The papillon (from the French word for butterfly, pronounced: [papiˈyɔ̃]), also called the Continental Toy Spaniel, is a breed of dog of the Spaniel type. One of the oldest of the toy Spaniels, it derives its name from its characteristic butterfly-like look of the long and fringed hair on the ears. A papillon with dropped ears is called a phalène (French for moth). The small head is slightly rounded between the ears with a well defined stop. The muzzle is somewhat short, thin tapering to the nose. The dark, medium sized, round eyes have thin black rims, often extending at the junction of the eyelids towards the ears. The large ears can either be erect or dropped with rounded tips. The teeth meet in a scissors bite. The long tail is set high carried over the body, and covered with long, fine hair. Dewclaws are sometimes removed. The straight, long, fine, single coat has extra frill on the chest, ears, back of the and the tail. Coat color is white with patches of any color. A mask of a color other than white covers both ears and eyes from back to front. Appearance The papillon's ears are very large and look like butterfly wings. Papillons are parti-colored (white with markings of any color). An all white dog or a dog with no white is disqualified from the conformation show ring. A papillon without the signature white blaze extending down between the eyes is not disqualified. Papillons can be registered with the American Kennel Club as the following colors, though not all of these colors are permitted in the conformation ring: White and Black White and Lemon White and Red White and Sable White Black and Tan Black Brown and White Black Red and White Brown and White Fawn and White Red Red White and Sable Sable White White and Liver White and Silver White and Red Sable The most distinctive aspect of the papillon is its large ears, which are well fringed with colored (not white) silky fur. The color covers both eyes and the front and back of the ears to give the ideal butterfly look. A white blaze and noseband is preferred over a solid-colored head. Nose, eye-rims, and lips should be black. Paw pads vary in color from black or pink depending on the coloring of the dog. The papillon has a coat of fine fur, single length coat. As puppies, papillons have short length fur and as adults, the coat is long and silky. Their fur is very long, plush and soft to touch, until about three months old. It may take two years for a papillon to develop the tufts of hair that sprout off of its ears and chest. There are two ear variations of this breed, the completely upright ears of the more common papillon, and the dropped spaniel-like ears of the Phalène. The American Kennel Club and the Fédération Cynologique Internationale consider the Phalène and the papillon the same breed. The papillon's coat is abundant, long, and silky. There is no undercoat. Ears are well-fringed with the inside covered with silken fur of medium length. Tail is long, well-fringed, set on high, arched over back with fringes falling to side to form plume. The head is slightly rounded between the ears, and the muzzle is fine, tapering, and narrower than the skull with an abrupt stop. Height: 20–28 cm (8-11 inches), over 11 inches is a fault and over 12 inches is a disqualification from the conformation show ring. Weight: 5-10 pounds (3–5 kg).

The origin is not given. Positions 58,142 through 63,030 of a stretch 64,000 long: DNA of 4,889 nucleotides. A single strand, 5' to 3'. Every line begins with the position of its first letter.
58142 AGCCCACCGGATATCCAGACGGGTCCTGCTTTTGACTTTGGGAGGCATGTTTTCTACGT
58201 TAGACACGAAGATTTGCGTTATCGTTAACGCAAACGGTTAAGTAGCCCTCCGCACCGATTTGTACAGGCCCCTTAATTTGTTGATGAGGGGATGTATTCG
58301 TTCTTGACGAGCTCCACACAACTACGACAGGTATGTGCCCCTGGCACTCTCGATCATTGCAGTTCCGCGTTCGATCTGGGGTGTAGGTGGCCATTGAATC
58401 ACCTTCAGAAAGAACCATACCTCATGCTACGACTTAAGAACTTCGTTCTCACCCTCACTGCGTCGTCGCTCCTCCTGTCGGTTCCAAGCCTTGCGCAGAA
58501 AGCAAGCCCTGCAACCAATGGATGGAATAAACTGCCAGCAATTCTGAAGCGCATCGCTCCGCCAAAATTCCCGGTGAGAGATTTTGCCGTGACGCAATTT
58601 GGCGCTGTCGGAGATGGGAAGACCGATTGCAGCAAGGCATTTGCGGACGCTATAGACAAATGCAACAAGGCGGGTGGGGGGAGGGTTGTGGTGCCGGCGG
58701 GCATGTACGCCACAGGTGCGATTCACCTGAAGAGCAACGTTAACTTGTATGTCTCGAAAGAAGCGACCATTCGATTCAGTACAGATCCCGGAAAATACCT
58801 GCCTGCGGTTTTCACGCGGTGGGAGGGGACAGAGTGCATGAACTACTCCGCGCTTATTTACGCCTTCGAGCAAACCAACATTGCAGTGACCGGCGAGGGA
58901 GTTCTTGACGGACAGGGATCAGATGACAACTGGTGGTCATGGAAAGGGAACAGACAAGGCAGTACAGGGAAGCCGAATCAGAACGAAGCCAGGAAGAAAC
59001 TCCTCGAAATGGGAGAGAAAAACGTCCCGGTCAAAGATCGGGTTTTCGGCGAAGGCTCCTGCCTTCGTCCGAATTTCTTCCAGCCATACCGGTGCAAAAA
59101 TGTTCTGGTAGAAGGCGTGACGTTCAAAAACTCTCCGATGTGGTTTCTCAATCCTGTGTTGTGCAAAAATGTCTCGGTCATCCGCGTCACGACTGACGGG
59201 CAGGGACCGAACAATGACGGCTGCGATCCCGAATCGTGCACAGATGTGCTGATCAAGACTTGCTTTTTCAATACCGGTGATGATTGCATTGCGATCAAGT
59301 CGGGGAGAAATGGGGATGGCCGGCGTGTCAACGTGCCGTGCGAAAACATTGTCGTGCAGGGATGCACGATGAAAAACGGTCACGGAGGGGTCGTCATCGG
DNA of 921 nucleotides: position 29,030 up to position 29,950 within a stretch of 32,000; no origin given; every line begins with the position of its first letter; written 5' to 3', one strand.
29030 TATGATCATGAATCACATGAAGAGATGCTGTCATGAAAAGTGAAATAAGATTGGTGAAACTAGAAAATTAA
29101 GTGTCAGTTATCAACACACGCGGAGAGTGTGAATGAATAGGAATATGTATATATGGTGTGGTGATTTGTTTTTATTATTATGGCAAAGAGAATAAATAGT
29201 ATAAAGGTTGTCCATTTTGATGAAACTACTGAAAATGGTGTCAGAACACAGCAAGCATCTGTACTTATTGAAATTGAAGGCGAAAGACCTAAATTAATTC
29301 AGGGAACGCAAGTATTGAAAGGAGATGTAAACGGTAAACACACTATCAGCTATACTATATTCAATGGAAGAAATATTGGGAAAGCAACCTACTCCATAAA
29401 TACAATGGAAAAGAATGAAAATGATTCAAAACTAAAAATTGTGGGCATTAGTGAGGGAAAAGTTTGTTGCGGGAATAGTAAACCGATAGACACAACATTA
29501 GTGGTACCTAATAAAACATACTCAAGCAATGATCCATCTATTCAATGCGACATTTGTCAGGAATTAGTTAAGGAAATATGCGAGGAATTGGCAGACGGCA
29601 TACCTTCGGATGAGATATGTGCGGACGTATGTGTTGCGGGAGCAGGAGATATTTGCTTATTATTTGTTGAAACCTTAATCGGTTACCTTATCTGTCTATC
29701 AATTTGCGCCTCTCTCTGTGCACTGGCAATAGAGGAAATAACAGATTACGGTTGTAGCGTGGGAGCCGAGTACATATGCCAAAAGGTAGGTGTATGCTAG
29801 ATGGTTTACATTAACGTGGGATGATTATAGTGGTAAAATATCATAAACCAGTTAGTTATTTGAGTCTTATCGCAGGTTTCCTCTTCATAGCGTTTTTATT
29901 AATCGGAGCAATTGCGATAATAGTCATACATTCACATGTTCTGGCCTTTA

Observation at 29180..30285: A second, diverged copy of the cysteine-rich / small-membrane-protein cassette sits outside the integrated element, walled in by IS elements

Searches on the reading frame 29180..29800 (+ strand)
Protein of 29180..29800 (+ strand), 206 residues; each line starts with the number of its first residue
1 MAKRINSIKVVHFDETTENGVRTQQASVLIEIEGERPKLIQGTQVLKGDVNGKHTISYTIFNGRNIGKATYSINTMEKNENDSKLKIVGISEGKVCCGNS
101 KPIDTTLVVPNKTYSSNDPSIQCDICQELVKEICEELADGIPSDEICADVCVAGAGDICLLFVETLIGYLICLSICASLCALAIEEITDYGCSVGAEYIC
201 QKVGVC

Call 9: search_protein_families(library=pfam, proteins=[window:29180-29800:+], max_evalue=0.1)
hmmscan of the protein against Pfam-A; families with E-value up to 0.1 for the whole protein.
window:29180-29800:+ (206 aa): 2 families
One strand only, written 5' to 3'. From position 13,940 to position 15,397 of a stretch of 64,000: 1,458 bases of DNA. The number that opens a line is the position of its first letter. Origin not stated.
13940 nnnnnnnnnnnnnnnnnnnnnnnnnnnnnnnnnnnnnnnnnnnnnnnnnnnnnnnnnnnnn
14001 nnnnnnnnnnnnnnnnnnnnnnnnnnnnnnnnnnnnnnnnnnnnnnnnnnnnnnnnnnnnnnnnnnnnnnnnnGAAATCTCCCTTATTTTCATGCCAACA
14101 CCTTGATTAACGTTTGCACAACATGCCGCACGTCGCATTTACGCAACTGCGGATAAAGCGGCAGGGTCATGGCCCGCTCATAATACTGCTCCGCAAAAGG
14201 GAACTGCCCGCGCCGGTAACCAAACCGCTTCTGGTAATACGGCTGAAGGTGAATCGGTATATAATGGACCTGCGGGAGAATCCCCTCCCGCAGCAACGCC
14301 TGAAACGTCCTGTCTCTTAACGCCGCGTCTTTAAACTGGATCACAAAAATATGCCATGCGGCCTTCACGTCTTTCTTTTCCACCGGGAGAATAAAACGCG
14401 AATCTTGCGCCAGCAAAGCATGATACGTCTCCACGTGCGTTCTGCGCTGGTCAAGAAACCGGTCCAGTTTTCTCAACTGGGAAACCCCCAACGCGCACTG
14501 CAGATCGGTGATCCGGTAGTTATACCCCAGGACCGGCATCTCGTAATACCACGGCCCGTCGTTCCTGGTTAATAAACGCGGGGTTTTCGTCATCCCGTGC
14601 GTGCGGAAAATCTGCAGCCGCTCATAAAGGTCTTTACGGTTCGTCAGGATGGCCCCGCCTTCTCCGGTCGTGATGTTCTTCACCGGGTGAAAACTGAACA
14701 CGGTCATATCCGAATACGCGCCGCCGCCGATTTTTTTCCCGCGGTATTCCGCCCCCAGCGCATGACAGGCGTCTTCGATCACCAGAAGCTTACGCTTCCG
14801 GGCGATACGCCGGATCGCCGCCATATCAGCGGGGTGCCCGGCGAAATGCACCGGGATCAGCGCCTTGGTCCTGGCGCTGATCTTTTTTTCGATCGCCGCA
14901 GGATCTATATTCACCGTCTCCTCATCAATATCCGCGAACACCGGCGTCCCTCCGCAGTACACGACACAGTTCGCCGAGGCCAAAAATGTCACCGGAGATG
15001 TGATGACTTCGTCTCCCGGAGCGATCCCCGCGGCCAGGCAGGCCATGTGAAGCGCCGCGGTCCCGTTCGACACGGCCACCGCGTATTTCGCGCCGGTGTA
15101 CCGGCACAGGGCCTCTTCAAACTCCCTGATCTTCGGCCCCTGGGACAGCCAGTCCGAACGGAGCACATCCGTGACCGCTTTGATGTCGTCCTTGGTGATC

The history of the papillon is traced through works of art. The earliest toy spaniels resembling the papillon are found in Italy. Tiziano Vicelli painted these small dogs in many famous paintings beginning around 1500 including the Venus of Urbino (1542). Other well known artists who included them in paintings are Watteau, Gonzalez Coques, Fragonard, Paolo Veronese, and Mignard. In a painting after Largillierre in the Wallace Collection in London, a papillon is clearly shown in a family portrait of Louis XIV. Papillons are also in paintings of royal families around Europe and paintings of merchant class families. The breed was popular in England, France, and Belgium, which are considered countries of origin by the FCI.